Qustaki al-Himsi

Qustaki al-Himsi (Arabic: قسطاكي الحمصي‎, ALA-LC: Qusṭākī al-Ḥimṣī; 1858–1941) was a Syrian writer and poet of the Nahda movement (the Arabic renaissance), a prominent figure in the Arabic literature of the 19th and 20th centuries and one of the first reformers of the traditional Arabic poetry.[1] With his book The researcher's source in the science of criticism, al-Himsi is considered to be the founder of modern literary criticism among the Arab scholars.[2][3]

Qustaki al-Himsi
Qestaki al-Homsi.jpg
Born(1858-02-04)February 4, 1858
Aleppo, Ottoman Syria
Died March 9, 1941(1941-03-09) (aged 83)
Aleppo, Syria (French Mandate)
OccupationPoet, writer, critic
NationalityOttoman and Syrian
GenrePoetry, novel, essay
Literary movementNahda
Notable worksThe Researcher's Source in the Science of Criticism
The Mirror of Souls


Qustaki al-Himsi was born on February 4, 1858 in Aleppo. He was a descendant of the al-Mashrouqi family of the Syrian city of Homs. Al-Himsi's ancestors migrated to Aleppo during the first half of the 16th century and embraced the al-Himsi surname. Al-Himsi lost his father when he was 15 years old. He was raised by his mother Sousan Dallal in a highly educated community. His uncle, the prominent writer Gebrail Dallal (Arabic: جبرائيل دلال‎), had a great influence on him, nurturing his love for Arabic literature and poetry. He received his preliminary education in the Roman Catholic school of Aleppo. Later, he studied Arabic and French literature in the "Terre-Sainte College" of the Franciscan order in al-Shibani Church of Aleppo.

Al-Himsi became a wealthy and successful tradesman, visiting Marseille, Paris, and other French cities on several occasions. He mastered the French language during his long stays in France. He left his commercial activities in 1905. After the 1908 revolution in the Ottoman Empire, he was elected as a member of the Aleppo city council many times and once as the assistant to the head council.[4]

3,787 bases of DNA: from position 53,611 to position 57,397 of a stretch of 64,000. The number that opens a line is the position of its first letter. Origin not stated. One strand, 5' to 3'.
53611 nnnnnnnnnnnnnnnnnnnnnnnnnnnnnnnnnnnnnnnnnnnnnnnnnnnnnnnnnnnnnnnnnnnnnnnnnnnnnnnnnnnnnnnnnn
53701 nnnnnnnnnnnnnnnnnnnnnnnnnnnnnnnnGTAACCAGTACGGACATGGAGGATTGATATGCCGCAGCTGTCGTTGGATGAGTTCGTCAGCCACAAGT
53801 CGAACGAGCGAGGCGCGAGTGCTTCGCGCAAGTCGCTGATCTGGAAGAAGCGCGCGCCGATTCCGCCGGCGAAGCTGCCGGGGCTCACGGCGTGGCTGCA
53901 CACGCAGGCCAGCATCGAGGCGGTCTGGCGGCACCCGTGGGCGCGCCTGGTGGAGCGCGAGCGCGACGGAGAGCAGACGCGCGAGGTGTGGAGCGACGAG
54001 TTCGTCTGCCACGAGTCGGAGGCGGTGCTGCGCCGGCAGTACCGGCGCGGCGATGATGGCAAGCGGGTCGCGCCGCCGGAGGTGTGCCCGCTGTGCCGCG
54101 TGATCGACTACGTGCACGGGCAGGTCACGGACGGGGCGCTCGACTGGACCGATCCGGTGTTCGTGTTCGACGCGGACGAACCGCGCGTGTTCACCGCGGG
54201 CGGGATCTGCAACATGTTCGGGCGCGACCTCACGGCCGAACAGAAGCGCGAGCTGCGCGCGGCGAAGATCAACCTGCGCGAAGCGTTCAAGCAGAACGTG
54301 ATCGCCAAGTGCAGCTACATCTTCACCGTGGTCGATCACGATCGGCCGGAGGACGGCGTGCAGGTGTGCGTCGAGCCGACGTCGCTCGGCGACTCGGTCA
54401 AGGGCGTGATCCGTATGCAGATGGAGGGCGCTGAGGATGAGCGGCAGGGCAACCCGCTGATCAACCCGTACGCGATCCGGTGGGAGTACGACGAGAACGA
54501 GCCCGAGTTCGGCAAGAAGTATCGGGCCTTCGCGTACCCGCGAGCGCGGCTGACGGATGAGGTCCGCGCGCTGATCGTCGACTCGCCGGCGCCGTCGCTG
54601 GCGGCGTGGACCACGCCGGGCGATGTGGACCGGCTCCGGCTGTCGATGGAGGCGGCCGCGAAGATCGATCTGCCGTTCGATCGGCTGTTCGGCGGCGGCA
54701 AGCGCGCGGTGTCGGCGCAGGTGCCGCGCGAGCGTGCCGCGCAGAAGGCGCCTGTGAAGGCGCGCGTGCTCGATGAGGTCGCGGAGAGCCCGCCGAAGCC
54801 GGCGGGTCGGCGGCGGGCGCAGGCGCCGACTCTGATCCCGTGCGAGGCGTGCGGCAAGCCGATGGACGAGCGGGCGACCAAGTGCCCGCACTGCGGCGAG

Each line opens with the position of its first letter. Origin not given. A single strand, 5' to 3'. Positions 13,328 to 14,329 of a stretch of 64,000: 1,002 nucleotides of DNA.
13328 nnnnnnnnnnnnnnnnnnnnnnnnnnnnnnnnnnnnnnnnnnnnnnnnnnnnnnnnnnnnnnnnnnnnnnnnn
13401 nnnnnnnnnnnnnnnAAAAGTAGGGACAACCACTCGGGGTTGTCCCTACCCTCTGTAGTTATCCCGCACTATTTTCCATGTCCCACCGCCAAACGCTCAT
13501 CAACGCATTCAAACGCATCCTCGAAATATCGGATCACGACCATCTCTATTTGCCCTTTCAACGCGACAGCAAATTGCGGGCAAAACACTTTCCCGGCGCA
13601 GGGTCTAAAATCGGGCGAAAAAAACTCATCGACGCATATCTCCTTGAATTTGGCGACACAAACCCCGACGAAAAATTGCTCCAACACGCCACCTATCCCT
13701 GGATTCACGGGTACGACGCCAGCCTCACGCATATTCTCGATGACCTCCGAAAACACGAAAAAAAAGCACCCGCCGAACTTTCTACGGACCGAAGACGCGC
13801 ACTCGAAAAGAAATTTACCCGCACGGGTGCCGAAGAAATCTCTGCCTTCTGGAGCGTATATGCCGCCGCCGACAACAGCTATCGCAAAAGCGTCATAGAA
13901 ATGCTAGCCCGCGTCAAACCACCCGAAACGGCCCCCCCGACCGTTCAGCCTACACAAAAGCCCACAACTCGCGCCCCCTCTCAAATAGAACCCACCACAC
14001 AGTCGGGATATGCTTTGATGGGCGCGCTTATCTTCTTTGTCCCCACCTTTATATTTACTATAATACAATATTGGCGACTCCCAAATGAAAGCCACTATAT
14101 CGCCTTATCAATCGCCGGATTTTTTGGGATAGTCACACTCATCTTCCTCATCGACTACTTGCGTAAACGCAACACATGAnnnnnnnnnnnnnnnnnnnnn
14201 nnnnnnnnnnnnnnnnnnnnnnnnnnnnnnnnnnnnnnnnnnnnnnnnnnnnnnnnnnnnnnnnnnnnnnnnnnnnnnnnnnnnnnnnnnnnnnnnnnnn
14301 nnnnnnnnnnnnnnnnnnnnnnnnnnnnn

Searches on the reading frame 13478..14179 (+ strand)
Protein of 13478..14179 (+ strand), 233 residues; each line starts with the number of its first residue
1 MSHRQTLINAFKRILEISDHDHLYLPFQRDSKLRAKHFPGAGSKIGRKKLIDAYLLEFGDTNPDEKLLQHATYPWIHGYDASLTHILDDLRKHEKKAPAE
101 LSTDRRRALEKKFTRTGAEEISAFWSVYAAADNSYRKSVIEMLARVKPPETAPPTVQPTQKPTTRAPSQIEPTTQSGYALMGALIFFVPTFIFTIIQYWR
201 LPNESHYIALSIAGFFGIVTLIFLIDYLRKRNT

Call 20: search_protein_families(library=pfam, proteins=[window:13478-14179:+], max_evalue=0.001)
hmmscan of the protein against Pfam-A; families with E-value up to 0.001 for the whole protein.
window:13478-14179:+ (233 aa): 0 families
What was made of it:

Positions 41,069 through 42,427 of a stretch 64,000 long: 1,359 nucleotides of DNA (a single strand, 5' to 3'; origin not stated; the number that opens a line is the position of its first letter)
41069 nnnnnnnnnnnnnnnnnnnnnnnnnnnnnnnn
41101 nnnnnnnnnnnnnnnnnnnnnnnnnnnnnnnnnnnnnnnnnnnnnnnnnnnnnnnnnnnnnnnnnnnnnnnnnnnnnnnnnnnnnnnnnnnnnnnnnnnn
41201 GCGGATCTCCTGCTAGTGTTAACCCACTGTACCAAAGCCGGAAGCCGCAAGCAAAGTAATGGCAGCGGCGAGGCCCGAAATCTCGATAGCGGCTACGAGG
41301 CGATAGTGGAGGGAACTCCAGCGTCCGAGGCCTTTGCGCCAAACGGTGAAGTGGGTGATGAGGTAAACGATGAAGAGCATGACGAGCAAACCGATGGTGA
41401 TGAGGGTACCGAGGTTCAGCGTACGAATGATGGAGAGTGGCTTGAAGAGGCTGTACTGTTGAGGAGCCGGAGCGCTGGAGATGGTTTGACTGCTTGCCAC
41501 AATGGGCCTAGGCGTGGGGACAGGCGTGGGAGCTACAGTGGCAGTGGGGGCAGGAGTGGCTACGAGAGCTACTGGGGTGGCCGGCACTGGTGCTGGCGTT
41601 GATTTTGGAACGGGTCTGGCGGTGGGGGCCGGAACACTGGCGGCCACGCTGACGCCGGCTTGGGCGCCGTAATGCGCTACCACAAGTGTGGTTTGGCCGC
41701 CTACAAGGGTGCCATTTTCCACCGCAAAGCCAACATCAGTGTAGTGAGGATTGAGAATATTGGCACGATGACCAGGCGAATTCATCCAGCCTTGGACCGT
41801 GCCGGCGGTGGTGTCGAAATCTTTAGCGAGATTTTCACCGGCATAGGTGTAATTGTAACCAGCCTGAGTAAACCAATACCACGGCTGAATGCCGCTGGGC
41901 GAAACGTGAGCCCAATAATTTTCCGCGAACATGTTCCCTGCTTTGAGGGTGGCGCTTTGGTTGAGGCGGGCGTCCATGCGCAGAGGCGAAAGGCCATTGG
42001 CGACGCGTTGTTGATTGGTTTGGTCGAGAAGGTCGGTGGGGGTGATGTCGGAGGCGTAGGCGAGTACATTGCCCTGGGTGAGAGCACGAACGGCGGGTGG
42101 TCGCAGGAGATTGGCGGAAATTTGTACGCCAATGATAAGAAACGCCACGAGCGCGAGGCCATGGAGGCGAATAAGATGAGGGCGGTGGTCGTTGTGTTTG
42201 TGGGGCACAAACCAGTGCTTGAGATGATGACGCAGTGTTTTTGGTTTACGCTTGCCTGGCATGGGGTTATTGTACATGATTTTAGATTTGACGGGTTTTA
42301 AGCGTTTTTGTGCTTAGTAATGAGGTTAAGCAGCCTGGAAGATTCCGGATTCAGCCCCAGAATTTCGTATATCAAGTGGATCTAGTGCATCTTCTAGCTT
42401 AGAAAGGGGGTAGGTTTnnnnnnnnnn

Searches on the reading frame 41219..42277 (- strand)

Al-Himsi's cultural knowledge and wealth were gained through his vast collection of Arabic and European books and publications, as well as his great love for reading the works of elite European poets. He was known as the Voyager Poet due to his frequent visits to France, England, Italy, Egypt, Beirut and Constantinople.

In 1922, he was appointed member of the Arab Scientific Academy in Damascus.

Despite his great love for travel, al-Himsi lived and worked in Aleppo his whole life until his death in 1941.


Scientific writingsEdit

  • The Enchantment of al-Dallal's Poetry (Arabic: السحر الحلال في شعر الدلال‎ / Al-Siḥr al-ḥalāl fī shi‘r al-Dallāl), 1903, Cairo.
  • The Researcher's Source in the Science of Criticism (Arabic: منهل الورّاد في علم الانتقاد‎ / Manhal al-warrād fī ‘ilm al-intiqād), vol. 1 and 2, 1907, Cairo, vol. 3, 1935, Aleppo.
  • Prominent Scholars of Aleppo in the Nineteenth Century (Arabic: أدباء حلب ذوو الأثر في القرن التاسع عشر‎ / Udabā’ Ḥalab dhawū al-’athar fī al-qarn al-tāsi‘ ‘ashar), 1925, Aleppo.
  • The Mirror of Souls (Arabic: مرآة النفوس‎ / Mir’āt al-nufūs), 1935, Aleppo.


The full collection of al-Himsi's poems has not yet been published.

  • Anāshīd min al-‘Ahd al-Qadīm (Songs from the Old Testament), 1907, Alexandria.

Collections published in al-Himsi's lifetimeEdit

  • Mukhtārāt min nuẓum Qustākī al-Ḥimṣī (Selection from the poems of Qustaki al-Himsi), 1939, Aleppo.


Al-Himsi translated many works of the French literature into Arabic.


The bust of Qustaki al-Himsi in Aleppo

Qustaki al-Himsi was honoured in his native city of Aleppo by renaming a street at the centre of the city after him. His statue was erected in 1971 at the centre of the Liberty Square of Aziziyah district in Aleppo.[5]

The home of Qustaki al-Himsi in Aleppo was turned into a house-museum by the efforts of his grandson.[6]

See alsoEdit


  1. ^ Al-Jamahir newspaper:Qustaki al-Himsi (in Arabic) Archived August 18, 2011, at the Wayback Machine
  2. ^ Al-Jamahir newspaper:The Son of Aleppo, Qustaki al-Himsi the Voyager Poet (in Arabic)
  3. ^ الكعبي, ضياء (2005). السرد العربي القديم. بيروت: المؤسسة العربية للدراسات والنشر. p. 445. ISBN 9953-36-784-1.
  4. ^ Aleppos:Qustaki al-Himsi (in Arabic)
  5. ^ "Archived copy". Archived from the original on January 10, 2011. Retrieved April 21, 2011.CS1 maint: archived copy as title (link) Shamnews:Qustaki al-Himsi (in Arabic)
  6. ^ EAleppo:A visit to the house-museum of Qustaki al-Himsi (in Arabic)